Is it your dream to find a hidden little island that’s virtually unknown to everyone else? Well, you don’t have to fly to some remote part of the world to live that dream. There are plenty of secret islands here in the U.S. that you’ve probably never heard of. (And I’m about to expose them!)
Great Diamond Island, Maine
Tourists flock to Portland, Maine, but the majority miss out on a nearby gem—Great Diamond Island, less than an hour away by ferry. Book a room at the Inn at Diamond Cove, located in a gated community on the north side of the island. Only hotel guests and residents are allowed to explore this section of the island, and you could spend a whole afternoon on one of its tiny beaches without seeing anyone else. Adding to the peaceful feel: Cars aren’t allowed on this part of the island.
Rabbit Island, Michigan
You could have had Rabbit Island on Lake Superior all to yourself if you were browsing Craigslist a few years ago. Rob Gorski, an ER doctor living in Manhattan, stumbled across a listing for the 91-acre island in 2000 and purchased it for a mere $140,000. Gorski renamed the former Traverse Island and has since turned it into an artists’ colony that welcomes visitors.
Let the masses go to the Cape or Nantucket. You’ll be soaking in the solitude on Cuttyhunk, an island between the Southeastern Massachusetts coast and Martha’s Vineyard. Cuttyhunk certainly feels miles away from the frenetic scenes of the Vineyard and Nantucket. There are no cars and few amenities or stores, but that’s a good thing if you’re seeking the privacy of a secret island getaway.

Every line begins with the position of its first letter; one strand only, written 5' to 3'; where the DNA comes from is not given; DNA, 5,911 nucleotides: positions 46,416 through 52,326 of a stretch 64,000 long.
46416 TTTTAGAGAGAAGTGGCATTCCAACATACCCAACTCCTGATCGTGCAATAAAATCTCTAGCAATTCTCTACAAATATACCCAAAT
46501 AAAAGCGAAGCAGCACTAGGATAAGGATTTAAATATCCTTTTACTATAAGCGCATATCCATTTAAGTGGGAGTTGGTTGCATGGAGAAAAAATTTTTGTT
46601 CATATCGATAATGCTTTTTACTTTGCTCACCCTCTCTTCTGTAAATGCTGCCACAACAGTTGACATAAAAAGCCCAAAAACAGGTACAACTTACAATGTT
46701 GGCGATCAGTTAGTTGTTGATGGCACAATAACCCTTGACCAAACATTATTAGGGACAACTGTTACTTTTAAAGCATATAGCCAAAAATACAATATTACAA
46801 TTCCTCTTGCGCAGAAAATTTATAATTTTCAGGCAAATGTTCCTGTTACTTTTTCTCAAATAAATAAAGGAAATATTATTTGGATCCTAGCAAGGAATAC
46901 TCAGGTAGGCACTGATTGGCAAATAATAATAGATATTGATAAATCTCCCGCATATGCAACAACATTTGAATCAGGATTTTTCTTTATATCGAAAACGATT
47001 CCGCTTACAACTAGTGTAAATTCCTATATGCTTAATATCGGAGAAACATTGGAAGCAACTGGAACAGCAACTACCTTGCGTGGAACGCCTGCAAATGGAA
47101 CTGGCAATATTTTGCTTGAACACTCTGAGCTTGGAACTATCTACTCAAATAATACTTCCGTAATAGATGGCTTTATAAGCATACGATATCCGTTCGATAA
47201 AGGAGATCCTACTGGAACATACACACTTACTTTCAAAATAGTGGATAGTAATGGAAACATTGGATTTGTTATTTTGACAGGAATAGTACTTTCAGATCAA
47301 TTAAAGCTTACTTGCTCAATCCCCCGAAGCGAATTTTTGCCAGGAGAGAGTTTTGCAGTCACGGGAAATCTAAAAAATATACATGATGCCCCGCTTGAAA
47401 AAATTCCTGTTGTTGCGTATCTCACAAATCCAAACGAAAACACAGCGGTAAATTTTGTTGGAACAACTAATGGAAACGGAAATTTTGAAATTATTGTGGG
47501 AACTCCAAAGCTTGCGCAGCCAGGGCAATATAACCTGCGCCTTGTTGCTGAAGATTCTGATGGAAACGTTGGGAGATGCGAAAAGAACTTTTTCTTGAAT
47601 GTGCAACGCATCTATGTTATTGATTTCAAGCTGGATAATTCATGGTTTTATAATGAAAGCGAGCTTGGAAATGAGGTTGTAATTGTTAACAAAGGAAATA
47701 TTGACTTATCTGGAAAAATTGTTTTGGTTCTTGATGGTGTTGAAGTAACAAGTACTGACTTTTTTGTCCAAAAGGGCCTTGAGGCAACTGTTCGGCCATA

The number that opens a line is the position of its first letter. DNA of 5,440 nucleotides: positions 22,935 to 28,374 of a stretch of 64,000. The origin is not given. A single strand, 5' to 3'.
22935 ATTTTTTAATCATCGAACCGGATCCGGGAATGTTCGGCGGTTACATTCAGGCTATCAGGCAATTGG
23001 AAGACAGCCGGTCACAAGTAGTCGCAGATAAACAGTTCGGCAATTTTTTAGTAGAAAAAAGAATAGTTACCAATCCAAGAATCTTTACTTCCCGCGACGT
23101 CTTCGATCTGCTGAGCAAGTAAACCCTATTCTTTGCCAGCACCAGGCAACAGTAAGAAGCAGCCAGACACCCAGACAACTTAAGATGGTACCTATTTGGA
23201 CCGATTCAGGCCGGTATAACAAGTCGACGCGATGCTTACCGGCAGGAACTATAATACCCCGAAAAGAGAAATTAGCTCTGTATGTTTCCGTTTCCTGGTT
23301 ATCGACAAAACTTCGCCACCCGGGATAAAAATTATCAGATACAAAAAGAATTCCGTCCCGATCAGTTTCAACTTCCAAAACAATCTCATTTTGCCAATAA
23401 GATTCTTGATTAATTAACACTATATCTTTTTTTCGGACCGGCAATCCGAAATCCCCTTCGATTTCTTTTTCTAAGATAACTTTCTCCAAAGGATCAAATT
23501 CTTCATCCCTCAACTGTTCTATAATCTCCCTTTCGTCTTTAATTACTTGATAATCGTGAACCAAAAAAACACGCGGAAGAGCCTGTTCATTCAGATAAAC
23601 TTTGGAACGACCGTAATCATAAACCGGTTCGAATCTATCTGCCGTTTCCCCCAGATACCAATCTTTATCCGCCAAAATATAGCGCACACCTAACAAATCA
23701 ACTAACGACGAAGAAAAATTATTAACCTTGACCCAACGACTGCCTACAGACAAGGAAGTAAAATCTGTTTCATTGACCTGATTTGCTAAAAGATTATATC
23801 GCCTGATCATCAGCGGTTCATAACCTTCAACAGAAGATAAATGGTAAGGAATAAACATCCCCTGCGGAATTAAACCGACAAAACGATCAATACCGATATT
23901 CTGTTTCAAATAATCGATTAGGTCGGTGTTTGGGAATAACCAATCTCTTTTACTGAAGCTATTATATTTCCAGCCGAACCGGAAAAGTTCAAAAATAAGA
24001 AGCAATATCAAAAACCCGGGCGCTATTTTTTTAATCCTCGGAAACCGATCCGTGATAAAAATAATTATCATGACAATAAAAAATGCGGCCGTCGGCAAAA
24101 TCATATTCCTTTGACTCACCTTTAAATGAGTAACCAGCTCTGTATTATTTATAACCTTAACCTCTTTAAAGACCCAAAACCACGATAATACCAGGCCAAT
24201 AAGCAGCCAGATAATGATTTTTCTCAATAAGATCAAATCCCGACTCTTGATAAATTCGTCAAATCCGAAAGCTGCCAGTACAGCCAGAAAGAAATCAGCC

Whiskey Island, New York
Round up 15 of your closest friends and Whiskey Island could be yours for the week. This 3.1-acre spot in the Thousand Islands got its name from the Prohibition Days when it was used by bootleggers to smuggle alcohol from Canada into the U.S. Now it’s home to the Whiskey Island Lodge cottage, which can be rented by up to 15 people for $10,150 a week (about $677 each).
Sapelo Island, Georgia
Sapelo Island is a 30-minute ferry ride from McIntosh, Georgia. (You can also fly to its private airport if you’re fancy.) Although the island is only 11 miles long, there’s plenty to explore here—from the ornate Reynolds Mansion (where you can stay overnight) to the natural beauty of the beaches and dunes.
Admiralty Island, Alaska
Admiralty Island is everything you think of when you imagine Alaska: remote, mountainous, icy, and full of wildlife. This natural beauty has around one million acres of old growth forest, and more than 700 miles of pristine waterfront. In fact, the whole island is designated as a National Monument, and more than 90 percent is part of a wilderness reserve.
With a nickname like “The Forbidden Island,” you know that Niihau is going to be challenging to reach. But, if you can get to this unique island, you’ll see a totally different side of Hawaii—one that many locals don’t even know.
Just 17 miles from Kauai, Niihau Island is owned by a private family. It was purchased by the Sinclair family (and has since been passed on to their decedents, the Robinson family) in the 1860s on the condition that the people already living on the island be allowed to stay. Now, only the approximately 70 residents and the island’s current owners are allowed onto the island at their leisure. Otherwise, you’ll have to sign up for one of the limited tours of the island. Be warned—Niihau has its own rules, including no alcohol or guns allowed.
San Miguel, California
As the westernmost of the Channel Islands, San Miguel has always been one of the most remote places you can get to from California. It was closed by the Navy in 2014 in order to conduct a public safety assessment (the island was previously an active bombing range) and didn’t reopen to the public until May of 2016. Still want to visit? You’ll need to be accompanied by a ranger and sign a liability waiver.
Editor’s note: This story was originally published in 2016. It has been updated to reflect the most current information.
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